Referring now to FIG. 2 as well as FIG. 1, an asymmetric restricting aperture is formed within the barrel 14 by a circular plate 36 which preferably has a forwardly tapering face 36a forming an aperture 34 of cross section less than the diameter of collar 28d. The collar 28d is formed of a material such as polypropylene which has significant strength but which also has a relatively high degree of resilience. The latter property, in combination with the shape of the collar, enables the collar to deform sufficiently in the rearward direction to enable the collar to pass through the aperture 34 in plate 36 when the plunger is moved inwardly of the barrel to inject the fluid. However, this resilience also enables the collar to return generally to its initial state after passage through the aperture. In this state, the collar, because of its shape, and because of the diminished size of the aperture, presented to movement in the rearward direction, is blocked from passage through the aperture in the rearward direction. To further facilitate passage of the collar through the aperture, the rear face 28d of the collar may be curved inwardly from a point slightly inward of its rim to the point of attachment to the shaft in order to facilitate deformation of the collar as it passes through the plate 36.

As provided to the initial user, the plunger 20 is slightly withdrawn from the barrel 14 so that the collar 28d lies to the rear of the plate 36. In this condition, the plunger can be withdrawn while the tip of the needle is inserted in a liquid to be injected, to thereby enable filling of the syringe. Thereafter, the plunger is pressed forward in the usual manner in order to inject the liquid. As the user presses inwardly on the thumb plate and forces the piston down the barrel to the point where the collar 28d penetrates the aperture 34, the collar initially deforms as it passes through the aperture, and then resumes its initial shape on clearing the aperture, as shown in FIG. 3. The shape of the collar 28d, as well as the aperture 34, thereafter prevent withdrawal of the collar through the aperture in the rearward direction, thus disabling the syringe from further use. To this end, the size of the aperture 32 is preferably also so proportioned in relation to the resiliency of the material of the piston that when a rearward force is applied to the plunger 20 the head 22a is pulled from the piston before the collar 28d can be withdrawn through the aperture 34.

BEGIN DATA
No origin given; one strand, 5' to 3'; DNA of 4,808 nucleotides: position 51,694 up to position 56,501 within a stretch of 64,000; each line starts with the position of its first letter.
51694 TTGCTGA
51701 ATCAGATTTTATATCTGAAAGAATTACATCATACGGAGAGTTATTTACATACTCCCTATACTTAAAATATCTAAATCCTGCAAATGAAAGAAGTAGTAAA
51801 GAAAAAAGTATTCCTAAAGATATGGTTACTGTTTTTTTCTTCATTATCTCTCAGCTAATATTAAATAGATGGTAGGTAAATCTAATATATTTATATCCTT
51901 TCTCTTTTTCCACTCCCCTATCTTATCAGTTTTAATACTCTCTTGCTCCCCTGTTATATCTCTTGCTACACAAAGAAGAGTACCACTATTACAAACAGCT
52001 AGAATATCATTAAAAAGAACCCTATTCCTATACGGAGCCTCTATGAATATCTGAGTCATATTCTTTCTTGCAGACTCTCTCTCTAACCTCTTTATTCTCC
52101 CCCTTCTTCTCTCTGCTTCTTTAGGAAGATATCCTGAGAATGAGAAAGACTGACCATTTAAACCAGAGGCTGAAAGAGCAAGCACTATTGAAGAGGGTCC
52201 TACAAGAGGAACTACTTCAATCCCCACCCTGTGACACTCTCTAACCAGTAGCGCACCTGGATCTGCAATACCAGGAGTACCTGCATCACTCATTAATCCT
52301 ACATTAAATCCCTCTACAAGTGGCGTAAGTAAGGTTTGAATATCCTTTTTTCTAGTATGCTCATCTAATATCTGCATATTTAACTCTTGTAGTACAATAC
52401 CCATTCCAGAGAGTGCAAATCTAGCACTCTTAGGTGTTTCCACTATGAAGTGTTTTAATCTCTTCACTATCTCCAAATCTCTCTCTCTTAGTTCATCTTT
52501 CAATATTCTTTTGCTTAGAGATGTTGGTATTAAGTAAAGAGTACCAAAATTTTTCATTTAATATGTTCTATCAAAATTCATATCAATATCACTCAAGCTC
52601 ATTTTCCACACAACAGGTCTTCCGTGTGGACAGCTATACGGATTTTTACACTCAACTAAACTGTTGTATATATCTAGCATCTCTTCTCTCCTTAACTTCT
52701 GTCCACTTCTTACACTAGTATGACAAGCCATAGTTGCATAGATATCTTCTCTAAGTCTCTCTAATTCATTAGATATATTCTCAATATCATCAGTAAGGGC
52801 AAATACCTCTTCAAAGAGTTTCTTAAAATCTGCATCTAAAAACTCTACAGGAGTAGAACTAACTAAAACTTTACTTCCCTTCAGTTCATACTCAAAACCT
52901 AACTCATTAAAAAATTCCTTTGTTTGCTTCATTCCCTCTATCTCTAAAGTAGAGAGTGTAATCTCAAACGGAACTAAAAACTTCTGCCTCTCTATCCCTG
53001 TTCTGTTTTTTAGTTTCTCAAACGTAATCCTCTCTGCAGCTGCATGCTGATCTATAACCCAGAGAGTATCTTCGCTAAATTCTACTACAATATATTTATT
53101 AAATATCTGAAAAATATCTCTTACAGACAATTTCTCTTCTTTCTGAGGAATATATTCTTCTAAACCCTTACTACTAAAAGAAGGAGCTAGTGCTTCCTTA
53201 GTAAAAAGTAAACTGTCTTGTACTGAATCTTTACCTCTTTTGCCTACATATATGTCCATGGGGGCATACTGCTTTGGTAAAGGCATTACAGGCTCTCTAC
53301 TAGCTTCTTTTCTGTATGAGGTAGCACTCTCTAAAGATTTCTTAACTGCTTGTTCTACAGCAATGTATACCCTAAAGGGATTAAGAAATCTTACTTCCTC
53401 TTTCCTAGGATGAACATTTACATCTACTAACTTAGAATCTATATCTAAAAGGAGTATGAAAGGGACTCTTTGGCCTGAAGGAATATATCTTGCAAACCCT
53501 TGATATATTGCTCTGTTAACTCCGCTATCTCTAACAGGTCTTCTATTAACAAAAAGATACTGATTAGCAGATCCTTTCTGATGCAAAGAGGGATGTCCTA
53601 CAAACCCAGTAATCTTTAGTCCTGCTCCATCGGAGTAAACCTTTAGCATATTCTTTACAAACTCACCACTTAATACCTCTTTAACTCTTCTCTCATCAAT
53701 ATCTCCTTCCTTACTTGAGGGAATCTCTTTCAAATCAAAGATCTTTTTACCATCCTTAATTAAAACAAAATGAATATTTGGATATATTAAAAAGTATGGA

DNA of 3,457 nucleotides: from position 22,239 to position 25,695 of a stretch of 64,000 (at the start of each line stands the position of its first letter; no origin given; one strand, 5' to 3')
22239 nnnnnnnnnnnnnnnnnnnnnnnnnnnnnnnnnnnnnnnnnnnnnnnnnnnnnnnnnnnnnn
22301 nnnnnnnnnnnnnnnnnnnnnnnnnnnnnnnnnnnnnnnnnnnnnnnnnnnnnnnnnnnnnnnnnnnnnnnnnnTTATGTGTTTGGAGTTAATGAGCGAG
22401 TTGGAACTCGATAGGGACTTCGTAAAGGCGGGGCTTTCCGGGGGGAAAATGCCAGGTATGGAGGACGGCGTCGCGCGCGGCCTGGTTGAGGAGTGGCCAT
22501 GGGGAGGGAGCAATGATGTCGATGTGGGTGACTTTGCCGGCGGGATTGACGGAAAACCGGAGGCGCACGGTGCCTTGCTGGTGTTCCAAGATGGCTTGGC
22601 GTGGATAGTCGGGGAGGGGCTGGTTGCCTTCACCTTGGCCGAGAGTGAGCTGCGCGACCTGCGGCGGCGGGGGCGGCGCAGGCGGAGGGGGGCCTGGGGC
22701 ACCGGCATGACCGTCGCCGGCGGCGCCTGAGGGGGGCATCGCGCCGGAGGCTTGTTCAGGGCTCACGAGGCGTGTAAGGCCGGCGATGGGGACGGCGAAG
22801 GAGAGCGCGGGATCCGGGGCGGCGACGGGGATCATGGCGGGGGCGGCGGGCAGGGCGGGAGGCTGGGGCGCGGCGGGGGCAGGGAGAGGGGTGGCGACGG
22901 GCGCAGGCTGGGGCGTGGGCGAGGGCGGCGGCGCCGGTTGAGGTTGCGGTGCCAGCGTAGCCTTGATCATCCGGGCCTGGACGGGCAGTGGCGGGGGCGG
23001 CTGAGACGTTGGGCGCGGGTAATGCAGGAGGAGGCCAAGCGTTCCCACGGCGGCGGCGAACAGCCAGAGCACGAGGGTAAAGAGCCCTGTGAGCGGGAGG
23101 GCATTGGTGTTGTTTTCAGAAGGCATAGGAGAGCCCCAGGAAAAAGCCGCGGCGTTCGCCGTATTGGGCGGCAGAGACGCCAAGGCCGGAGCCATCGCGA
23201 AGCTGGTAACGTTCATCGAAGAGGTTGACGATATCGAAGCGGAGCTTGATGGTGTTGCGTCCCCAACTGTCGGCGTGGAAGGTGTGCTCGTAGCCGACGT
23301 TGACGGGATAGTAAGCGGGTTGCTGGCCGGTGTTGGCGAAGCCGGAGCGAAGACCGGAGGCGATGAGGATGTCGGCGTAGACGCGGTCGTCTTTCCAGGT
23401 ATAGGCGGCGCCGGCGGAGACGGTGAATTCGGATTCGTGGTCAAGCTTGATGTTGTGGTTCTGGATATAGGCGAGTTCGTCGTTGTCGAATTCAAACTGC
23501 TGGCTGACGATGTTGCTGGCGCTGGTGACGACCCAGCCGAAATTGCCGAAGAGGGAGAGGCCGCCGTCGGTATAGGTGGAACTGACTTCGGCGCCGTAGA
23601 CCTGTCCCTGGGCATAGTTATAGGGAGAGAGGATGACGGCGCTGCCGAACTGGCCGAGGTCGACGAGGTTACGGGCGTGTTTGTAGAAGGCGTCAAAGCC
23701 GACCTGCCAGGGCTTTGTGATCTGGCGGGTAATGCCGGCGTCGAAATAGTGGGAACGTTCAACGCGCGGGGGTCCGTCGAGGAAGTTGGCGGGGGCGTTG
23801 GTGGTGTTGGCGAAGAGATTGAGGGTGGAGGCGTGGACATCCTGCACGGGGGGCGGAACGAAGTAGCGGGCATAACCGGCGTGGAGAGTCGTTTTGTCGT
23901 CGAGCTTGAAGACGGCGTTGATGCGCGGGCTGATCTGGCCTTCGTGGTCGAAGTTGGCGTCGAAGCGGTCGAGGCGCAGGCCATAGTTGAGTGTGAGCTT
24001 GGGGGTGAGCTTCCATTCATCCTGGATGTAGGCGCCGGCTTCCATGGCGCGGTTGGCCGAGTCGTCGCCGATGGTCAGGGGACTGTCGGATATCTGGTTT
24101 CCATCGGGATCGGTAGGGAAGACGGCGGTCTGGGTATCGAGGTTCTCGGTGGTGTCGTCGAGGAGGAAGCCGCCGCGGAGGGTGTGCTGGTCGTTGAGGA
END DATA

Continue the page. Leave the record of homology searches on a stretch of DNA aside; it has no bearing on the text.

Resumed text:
Turning now to FIG. 4, an alternative form of restrictor plate is shown. In FIG. 4, the restrictor plate is formed by an internal collar 40 on the side wall of the barrel 14 to thereby provide a generally vertical face 40a on the front (needle end) of the collar, and a rearwardly sloping face 40b on the back end thereof. The piston 42 is formed from a generally cylindrical hollow plug having lips 42a and 42b defining an annular groove 42c extending around the periphery thereof. An aperture 42d is formed in the front face of the piston and an aperture 42e is formed in the rear face thereof. A head 44 extending from piston plate 32 extends through aperture 42e in the rear face of piston 42 and has a shaft 44a carrying spaced-apart flanges 44b and 44c, respectively. Flange 44c is extended through the aperture 42d of piston 42 so as to encompass the front face of piston 42 between the flanges. Flange 44c is smaller than flange 44b so that less force is required to unseat the piston from the head 44 when the plunger is moved rearwardly than when moved forewardly.